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With “Two Roads,” Joseph Bruchac again demonstrates his brilliance with a novel that inspires as much as it teaches readers about a neglected part of US history, the treatment of veterans after the first World War. The compelling story also shares very much more — including ideas about morality among the hoboes of that time, prejudicial treatment of Native Americans and prejudicial treatment by Native Americans, government wrongdoing, and the importance of family and friends.

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‘Santa Bruce’ (and more) by Ryan T. Higgins Is a Picture Book That’s as Much Fun for Adults to Read as for Kids to Listen to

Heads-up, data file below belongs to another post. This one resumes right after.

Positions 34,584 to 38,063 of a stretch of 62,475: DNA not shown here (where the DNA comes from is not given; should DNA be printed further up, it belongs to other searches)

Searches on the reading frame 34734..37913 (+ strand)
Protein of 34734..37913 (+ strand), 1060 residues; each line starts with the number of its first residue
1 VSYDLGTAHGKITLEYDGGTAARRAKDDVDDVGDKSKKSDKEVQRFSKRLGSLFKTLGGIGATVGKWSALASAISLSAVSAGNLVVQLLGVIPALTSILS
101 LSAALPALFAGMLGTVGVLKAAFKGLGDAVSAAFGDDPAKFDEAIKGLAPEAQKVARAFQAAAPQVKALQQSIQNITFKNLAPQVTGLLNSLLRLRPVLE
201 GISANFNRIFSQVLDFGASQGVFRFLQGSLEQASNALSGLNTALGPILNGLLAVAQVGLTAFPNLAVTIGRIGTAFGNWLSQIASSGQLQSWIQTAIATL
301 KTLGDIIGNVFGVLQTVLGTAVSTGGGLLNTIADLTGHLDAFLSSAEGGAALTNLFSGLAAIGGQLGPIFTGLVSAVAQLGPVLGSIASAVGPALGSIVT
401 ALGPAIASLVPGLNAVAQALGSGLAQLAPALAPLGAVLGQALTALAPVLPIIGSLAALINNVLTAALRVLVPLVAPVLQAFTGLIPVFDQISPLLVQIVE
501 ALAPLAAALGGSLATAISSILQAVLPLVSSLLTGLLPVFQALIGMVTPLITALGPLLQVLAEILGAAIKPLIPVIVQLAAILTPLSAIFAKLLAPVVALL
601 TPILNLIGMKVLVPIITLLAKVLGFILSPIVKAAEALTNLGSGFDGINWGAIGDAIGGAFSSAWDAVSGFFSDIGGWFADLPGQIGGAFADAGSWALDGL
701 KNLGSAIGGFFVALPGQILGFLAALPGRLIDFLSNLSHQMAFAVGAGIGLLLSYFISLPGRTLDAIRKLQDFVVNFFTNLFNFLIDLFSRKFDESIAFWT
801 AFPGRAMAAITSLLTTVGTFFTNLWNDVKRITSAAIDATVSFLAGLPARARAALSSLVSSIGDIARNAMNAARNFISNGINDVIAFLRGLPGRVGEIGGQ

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“Santa¬†Claus Bruce” by the talented Ryan T. Higgins is a picture book that is certainly as much fun (or more) for adults to read as it is for the kids listening to the story. Higgins’ wry humor coupled with the extremely expressive illustrations make for a wonderfully satisfying picture book experience.

It’s winter and Bruce wants to stay in bed, but the mice and geese have other ideas. They want holiday spirit, and they want lots of it. They deck the halls, make eggnog, and put up the Christmas tree. Needless to say, Bruce is not in the holiday mood.

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Don’t Miss ‘The Storm Runner’ by J. C. Cervantes; the First Book in a New ‘Rick Riordan Presents’ Series